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Rated: E · Non-fiction · Pets · #1749696
Our dog same had puppies. Who didn't want them? Read more to find out...
Sam was one of my many mothers during the formative years.  While growing up, I had my real mother, two older sisters, Aunt Gladys, and our dog Sam who all mothered me in one way or another.  Over the years, I’ve had many other mothers. The others may be told of another time, because this is Sam’s story. 

I remember the day my family went to pick up Sam.  She was around two years old at the time and had belonged to a woman who no longer wanted Sam for some reason unknown to me.  Sam was a slightly chunky German Shepherd, a little small for her breed, mostly black with a brown underbody. Her full name was Samantha, but we always called her Sam. Well, almost always. My mom would call her Samantha in that angry mother’s voice if Sam was digging in the flower beds or garden.

I remember sitting on the steps of our little poured concrete front porch with my mother and asking why we couldn't have a cat instead.  It was in the summer before pre-school or kindergarten started, perhaps 1975. Oh, how I wanted a house cat.  We had lots of barn cats, and at any given time, I knew which one I would bring to the house with me if the permission were ever granted.  Alas, our home in was only for humans and dogs. Cats would not be permitted for many years to come. That is for another story.

Sam came to us with something uncommon in dog care.  The woman who had her did not want to have Sam operated on, so she was giving her "the pill".  Yes, our dog took “the pill” so she wouldn't get pregnant.  Are you aware that "the pill" is not 100% effective on humans?  Well, the same is true for dogs.  We know this because Sam had a litter of puppies the next year.

By then, she was another mother to me.  She took very good care of me.  My mom says that when we had Sam, she could step out the back door and call her.  Whichever direction Sam came running from, that is where I was and would soon follow.  I remember playing in the snow with her, a kind of hide and seek in the drifts.  In the summer, we’d run and jump together in the tall grass of the apple orchard behind our home.  I always knew I was safe in her presence.

I was excited about having puppies since we had not had them before, and I’d heard they were so sweet.  My friends said they smelled wonderful, they let you hold them like cats, and they were soft like cats.  Although the rest of my family was wise as to the responsibility of puppies, I was in heaven over the idea. However, Sam was wise to the responsibility thing to, and she wanted no part of it.

Sam was one smart mama. When her puppies where about eight weeks old, which is supposed to be a good age to separate from their mother, she decided where each one could live.  Sam walked up to one mile north of our home to deliver her puppies to our neighbors. I kid you not; this dog delivered her babies, one at a time, to some of our neighbors.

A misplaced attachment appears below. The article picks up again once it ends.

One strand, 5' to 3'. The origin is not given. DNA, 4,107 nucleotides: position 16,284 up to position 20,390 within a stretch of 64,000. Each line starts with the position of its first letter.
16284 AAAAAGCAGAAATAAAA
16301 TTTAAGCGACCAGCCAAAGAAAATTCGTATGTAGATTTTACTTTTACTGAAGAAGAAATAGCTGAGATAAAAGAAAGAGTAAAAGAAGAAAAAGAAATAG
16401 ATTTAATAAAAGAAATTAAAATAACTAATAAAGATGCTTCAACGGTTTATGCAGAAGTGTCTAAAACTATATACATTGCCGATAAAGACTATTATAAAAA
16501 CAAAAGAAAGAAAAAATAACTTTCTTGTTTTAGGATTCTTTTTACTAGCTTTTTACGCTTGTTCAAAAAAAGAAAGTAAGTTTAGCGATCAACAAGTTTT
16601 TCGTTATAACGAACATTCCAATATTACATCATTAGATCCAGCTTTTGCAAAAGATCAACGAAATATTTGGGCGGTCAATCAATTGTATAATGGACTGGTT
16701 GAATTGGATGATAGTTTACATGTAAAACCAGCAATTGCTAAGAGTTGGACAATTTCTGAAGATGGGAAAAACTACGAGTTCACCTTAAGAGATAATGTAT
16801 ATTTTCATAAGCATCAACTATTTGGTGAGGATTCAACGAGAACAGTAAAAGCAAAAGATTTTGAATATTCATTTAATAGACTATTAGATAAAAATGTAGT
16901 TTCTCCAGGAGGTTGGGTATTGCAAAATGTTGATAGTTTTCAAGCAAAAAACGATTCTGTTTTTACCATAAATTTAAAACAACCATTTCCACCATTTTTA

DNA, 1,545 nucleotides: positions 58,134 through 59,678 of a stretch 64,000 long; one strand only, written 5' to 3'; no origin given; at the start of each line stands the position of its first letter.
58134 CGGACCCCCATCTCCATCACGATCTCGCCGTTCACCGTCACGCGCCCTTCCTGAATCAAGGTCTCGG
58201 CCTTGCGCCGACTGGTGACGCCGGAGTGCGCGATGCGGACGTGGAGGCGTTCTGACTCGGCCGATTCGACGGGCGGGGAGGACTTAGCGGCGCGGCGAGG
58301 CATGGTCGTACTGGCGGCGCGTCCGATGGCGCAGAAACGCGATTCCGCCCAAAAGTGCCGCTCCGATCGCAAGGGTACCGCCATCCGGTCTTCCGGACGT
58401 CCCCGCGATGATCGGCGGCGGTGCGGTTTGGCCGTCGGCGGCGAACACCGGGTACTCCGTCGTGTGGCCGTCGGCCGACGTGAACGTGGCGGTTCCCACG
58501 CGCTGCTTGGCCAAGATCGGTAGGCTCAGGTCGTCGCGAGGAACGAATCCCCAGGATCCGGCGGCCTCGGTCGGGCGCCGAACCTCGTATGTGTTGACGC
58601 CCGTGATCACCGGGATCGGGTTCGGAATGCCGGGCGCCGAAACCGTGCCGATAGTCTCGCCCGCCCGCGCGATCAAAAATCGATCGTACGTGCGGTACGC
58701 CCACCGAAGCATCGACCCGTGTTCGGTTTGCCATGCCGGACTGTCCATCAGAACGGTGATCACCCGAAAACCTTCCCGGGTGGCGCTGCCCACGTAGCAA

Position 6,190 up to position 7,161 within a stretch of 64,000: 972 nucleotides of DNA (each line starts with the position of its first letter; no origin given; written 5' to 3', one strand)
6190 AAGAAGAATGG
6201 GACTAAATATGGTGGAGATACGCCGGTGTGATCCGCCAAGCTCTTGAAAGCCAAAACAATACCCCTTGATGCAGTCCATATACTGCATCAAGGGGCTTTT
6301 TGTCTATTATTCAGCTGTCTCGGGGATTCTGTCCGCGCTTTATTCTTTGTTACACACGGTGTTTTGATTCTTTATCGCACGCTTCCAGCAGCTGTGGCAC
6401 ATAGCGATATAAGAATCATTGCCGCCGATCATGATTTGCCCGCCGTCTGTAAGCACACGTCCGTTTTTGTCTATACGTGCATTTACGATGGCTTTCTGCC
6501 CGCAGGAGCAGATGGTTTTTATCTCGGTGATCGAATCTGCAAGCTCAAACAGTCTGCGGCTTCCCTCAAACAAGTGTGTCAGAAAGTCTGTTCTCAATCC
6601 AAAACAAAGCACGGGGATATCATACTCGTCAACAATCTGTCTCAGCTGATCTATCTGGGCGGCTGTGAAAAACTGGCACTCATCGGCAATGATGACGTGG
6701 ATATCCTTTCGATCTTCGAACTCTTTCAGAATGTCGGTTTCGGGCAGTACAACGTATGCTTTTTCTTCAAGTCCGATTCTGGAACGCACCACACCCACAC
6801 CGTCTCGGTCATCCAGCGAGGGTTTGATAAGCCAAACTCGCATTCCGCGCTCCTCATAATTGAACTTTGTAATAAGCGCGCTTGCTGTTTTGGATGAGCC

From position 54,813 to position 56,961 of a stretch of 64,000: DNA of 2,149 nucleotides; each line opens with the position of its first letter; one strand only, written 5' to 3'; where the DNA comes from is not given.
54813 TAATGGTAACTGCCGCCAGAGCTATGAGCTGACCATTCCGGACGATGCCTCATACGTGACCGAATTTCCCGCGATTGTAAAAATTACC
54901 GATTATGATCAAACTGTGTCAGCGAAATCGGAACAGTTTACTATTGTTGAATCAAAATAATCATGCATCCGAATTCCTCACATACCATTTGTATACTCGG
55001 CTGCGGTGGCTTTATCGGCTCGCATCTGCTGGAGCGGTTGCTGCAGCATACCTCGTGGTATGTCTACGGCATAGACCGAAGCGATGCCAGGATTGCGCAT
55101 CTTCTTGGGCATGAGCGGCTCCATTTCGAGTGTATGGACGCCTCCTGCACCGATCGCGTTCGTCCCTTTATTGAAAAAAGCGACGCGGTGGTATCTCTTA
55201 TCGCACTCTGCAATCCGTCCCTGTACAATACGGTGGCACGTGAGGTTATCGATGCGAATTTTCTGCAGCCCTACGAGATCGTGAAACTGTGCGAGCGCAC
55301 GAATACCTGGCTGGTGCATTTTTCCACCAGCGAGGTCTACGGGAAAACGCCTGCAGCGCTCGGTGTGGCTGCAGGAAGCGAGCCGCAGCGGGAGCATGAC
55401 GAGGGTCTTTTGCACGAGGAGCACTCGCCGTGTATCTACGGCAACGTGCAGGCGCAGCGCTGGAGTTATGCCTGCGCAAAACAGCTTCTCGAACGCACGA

We started receiving phone calls asking if our dog had puppies, and if we’d like them back. “Pardon me?!” was the response. “Yes, I have a puppy. It was on my front door step when I got home. I think it’s yours because it looks a lot like your dog Sam.” Sam had decided she did not want to be the mother to her puppies.

When people refer to the good old days, I think that includes the days when we knew all of our neighbors. We talked to our neighbors. We knew each other’s pets. My mom belonged to a coffee club where the mothers in the neighborhood gathered once-a-month to visit and let us kids play. Of course, this included playing with any pets at the various homes. Anyone who had been to our home had met Sam.

Sure enough, these calls were for us, and the puppies were those of our dog Sam.  Not only did she deliver the puppies to our neighbors, but only to those we had the most contact with.  Unfortunately for Sam, all of them were returned to us.  Unfortunately for the puppies, I think they all ended up at the at an animal shelter, and not the kind that keeps them to continue sheltering them.

After the puppies where born, I don’t think my parents could get her spayed fast enough. We were a one-dog farm, and my family intended to keep it that way. Sam quite agreed with that approach to life on the Bourner farm.

As dogs go, Sam was a fantastic mother. Perhaps she did not want puppies of her own, because she had me as her charge. It could be that she preferred human children. Maybe she felt she could only take care of one child properly over the long haul, because while she had her puppies she cared for them with gentle love and kindness. I don’t know her reasoning, but I know that when I think of my many mothers, I think of our dog Sam.
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